We had a great day, once again filled with traditions. They are what keep us grounded, bind us together as a family, and have a familiar rhythm throughout the years.
Ours start any time in the month of December, with crafts usually involving a tree ornament, as well as taking a drive through local neighborhoods to look at the lights, family parties, and doing an advent calendar that I made myself, the items inside relating to certain scriptures regarding the birth of Christ and the plan of salvation.
Most holiday traditions involve food, and yes ours do too! Growing up, my mother baked gingerbread cookies and my siblings and I decorated them with the colored icings she made and all the tiny decorations she could find. Back then we always had the usual colored sugars and jimmies to go on top, but we also used cinnamon hearts and silver balls. That was back before people started getting anxious about the consumption of silver. Do you know how many of those silver balls I ate as a kid?
My mom would bake a bazillion gingerbread cookies of many different shapes, lay out the colored icings and array of decorations, and let us have at it.
We listened to Christmas albums and one of them was the Do Re Mi Children’s Choir, with very familiar songs. Just hearing those songs brings me back to those innocent times.
When I had my own children, I carried on the cookie decorating tradition with them, right down to a cassette tape of that very Do Re Mi Children’s Choir album. As the kids grew, I started including neighbor children, most of whom had never decorated cookies in their lives, which amazed and saddened me, and then the cousins joined the annual event. It got large enough that I ended up having it in my sister’s kitchen the last 2 years or so that we lived in MA, because hers was a little larger than my own.
This year we were running a little late because I had an extra project to do right during the week between my birthday and Christmas day. But the kids didn’t mind doing it the day after; at least they got to do it. And yes, in that picture Timothy is indeed decorating his hand with the icing; there is no cookie in his hand. ------>
Christmas Eve, which in my family is sometimes more special than Christmas day itself, has it’s own traditional supper foods for us. Again, carrying on some traditions from my childhood, I make clam dip with my mother’s recipe, and we have homemade or store bought onion dip. We have shrimp cocktail, which the kids LOVE, and a relatively new food was added a few years ago: Buffalo Chicken Dip. <---you can find that recipe at The Magic Meal Fairy.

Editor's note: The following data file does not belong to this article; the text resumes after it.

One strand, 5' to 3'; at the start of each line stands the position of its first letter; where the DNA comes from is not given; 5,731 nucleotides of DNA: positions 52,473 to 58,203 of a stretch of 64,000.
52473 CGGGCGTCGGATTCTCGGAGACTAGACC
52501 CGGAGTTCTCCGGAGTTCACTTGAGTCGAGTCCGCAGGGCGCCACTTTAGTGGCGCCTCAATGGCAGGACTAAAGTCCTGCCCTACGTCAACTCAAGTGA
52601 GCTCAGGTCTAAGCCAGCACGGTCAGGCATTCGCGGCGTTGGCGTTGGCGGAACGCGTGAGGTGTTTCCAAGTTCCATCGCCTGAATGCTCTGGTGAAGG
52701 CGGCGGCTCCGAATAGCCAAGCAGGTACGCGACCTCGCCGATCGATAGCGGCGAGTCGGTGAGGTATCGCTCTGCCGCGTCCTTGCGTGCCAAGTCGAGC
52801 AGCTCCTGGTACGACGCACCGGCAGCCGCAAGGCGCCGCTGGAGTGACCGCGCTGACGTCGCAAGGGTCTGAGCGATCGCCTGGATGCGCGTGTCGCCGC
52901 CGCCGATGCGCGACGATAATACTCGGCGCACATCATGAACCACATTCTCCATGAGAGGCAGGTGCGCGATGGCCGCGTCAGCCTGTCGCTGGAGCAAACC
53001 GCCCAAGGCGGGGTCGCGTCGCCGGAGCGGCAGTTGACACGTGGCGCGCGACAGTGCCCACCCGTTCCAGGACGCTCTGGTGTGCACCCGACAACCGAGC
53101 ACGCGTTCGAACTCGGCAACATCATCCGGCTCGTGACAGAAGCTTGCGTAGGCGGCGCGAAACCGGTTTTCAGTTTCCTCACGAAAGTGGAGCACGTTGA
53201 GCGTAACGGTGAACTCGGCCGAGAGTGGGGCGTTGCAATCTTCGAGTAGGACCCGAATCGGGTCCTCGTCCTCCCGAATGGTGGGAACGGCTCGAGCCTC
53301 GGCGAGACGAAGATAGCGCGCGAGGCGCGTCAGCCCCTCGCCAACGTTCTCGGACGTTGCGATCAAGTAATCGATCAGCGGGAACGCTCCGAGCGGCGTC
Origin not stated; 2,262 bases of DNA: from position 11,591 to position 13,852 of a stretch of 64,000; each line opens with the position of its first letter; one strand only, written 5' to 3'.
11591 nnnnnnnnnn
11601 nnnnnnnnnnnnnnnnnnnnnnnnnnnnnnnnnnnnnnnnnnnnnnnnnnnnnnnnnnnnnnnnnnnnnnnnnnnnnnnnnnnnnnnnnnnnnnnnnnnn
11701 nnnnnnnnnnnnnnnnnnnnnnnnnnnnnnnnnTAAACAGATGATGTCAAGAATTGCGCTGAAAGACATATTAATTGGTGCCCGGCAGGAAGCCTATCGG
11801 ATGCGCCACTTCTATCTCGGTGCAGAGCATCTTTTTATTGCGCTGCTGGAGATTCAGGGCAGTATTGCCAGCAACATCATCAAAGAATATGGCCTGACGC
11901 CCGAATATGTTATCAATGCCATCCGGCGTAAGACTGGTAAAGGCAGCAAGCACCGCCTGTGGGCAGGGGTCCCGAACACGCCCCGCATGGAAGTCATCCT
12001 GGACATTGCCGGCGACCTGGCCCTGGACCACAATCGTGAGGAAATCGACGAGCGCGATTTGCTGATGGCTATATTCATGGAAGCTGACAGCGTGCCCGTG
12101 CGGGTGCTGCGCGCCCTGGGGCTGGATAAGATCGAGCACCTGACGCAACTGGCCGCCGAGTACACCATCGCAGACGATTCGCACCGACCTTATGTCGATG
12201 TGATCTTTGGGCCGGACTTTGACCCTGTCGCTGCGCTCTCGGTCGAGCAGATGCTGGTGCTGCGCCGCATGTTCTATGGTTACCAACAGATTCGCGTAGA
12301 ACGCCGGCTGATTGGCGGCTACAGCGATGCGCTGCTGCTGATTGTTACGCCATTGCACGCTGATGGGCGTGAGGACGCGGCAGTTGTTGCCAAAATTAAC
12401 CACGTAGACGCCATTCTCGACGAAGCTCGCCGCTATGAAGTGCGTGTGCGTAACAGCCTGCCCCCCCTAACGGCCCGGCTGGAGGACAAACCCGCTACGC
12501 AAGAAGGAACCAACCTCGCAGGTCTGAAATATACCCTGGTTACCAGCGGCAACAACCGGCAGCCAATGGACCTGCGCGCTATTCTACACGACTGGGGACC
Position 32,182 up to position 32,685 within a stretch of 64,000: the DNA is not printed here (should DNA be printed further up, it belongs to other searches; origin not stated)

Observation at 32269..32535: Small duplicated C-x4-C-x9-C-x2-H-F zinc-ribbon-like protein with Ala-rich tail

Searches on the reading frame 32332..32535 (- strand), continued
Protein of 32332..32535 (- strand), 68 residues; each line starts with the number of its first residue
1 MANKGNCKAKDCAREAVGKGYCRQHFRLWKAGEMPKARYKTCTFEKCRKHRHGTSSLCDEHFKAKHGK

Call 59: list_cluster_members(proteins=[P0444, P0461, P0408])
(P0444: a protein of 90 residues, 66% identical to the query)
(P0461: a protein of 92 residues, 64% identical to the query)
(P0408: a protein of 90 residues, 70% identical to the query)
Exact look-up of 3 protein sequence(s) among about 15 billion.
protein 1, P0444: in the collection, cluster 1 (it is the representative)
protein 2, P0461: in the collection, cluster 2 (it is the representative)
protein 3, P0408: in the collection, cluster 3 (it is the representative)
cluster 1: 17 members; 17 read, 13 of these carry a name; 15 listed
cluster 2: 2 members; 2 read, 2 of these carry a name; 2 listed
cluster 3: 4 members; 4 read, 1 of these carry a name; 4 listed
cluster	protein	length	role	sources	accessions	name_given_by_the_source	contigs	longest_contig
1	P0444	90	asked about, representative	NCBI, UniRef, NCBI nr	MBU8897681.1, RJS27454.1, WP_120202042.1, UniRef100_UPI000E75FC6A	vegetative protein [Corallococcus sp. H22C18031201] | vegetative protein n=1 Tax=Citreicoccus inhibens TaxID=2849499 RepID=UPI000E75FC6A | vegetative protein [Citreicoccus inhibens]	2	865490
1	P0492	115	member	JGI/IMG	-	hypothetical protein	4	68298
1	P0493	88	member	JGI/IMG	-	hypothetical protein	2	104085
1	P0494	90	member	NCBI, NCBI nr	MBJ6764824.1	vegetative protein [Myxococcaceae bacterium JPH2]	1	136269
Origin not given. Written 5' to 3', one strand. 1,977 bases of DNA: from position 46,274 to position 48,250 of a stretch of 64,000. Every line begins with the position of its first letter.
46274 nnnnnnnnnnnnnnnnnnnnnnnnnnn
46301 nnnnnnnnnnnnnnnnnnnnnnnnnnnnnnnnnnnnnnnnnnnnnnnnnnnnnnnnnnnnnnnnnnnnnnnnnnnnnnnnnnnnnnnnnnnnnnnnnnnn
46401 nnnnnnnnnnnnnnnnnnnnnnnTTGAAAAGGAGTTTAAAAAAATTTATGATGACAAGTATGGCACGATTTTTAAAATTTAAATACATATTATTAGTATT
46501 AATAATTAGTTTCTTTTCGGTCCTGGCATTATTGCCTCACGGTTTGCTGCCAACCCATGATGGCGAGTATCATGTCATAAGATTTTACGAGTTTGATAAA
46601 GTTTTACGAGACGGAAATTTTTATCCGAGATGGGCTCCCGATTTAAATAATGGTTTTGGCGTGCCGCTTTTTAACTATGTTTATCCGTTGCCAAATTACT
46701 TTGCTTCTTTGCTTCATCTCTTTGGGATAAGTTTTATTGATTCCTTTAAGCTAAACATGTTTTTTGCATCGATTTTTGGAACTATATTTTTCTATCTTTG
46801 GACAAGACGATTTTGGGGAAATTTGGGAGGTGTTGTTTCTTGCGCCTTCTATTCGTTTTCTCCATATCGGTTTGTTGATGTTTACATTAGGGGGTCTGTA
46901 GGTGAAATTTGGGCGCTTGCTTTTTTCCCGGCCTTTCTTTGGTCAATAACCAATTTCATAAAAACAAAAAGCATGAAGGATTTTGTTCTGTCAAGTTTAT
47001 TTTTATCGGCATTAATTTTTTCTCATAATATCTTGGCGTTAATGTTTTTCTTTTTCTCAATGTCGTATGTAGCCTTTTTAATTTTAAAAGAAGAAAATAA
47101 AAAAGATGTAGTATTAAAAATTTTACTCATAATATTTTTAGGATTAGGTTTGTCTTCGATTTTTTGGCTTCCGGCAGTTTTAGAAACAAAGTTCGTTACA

The kids are caught between wanting to stay up late because they’re kids, and going to bed early because they want Christmas morning to come. Phil and I are caught between wanting them to go to bed early because we’re tired and we want to haul the presents out of their hiding places and under the tree, and wanting them to stay up late so maybe by some miracle they’ll sleep late because we’re so exhausted. ;)
Christmas morning we had our usual orange cinnamon rolls, which we have for breakfast on Thanksgiving too. We only have them on those two holidays. But since Caity and I each bought some for Christmas, not knowing the other had, we’ll be having them on New Year’s day as well. Hehehe
After the rush of opening presents and listening to the kids’ excited cries of, “Look!! Look what I got!” died down, we ate our orange cinnamon rolls and generally settled into a day of relaxation and play with our gifts. But I had forgotten one of Caitlin’s presents, a door mirror. I hadn’t wrapped it because it was so big, so Timmy came with me to get it and bring it out to her. She was so funny when she got it; she was holding the mirror and smiling at her image and saying she’d found the perfect person for herself! Of course I had to take a photo of it.
I wished I had a video camera for earlier when Timmy had carried it out for me. He walked along, then happened to turn his head and notice his reflection in the mirror. Without missing a beat, he smiled at himself and made a clicking noise with his tongue, pointing his L-shaped hand at his image as he did so. You know, like he was giving approval to himself in the mirror. Oh my goodness, I could have died at how funny it was! This is why I need a camcorder installed in my forehead or something, so I can capture these spontaneous things!
One tradition I had started when my girls were very little is eating a pound of Russell Stover chocolates. I think one of my paper route customers had given a box of them to me for Christmas, and we ate them on Christmas day and then every year bought a pound for it.
It must be eaten Christmas day, with our loins girded, shoes on, and our staffs in our hands, and any remaining chocolates must be taken to the edge of the property and burned. Oh wait, I may be getting this mixed up with the Passover meal and the Israelites. Well, we do have to eat it all on Christmas day; that much is true.
So, Ryan and Timmy loved their bikes, which Phil and Caitlin had placed out on the front walk for the boys to see for the first time that morning. They were thrilled with them, and immediately went out to ride. Ryan’s bike seems to be a little too big for him, but Phil taught him a way to get it going and then sort of jump on it with one foot stepping up onto the pedal, and it’s working for him.
They have loved these bikes and ridden them on and off all day long since they got them. And after lurching forward and landing on the bar, they have learned that it’s not a good idea to switch gears while the bike is standing still and then ride it. Unless you happen to like singing soprano. ;)
Ahhhh, what a day it was. And thankfully, no matter what Megan says, it is indeed a whole year away. ;)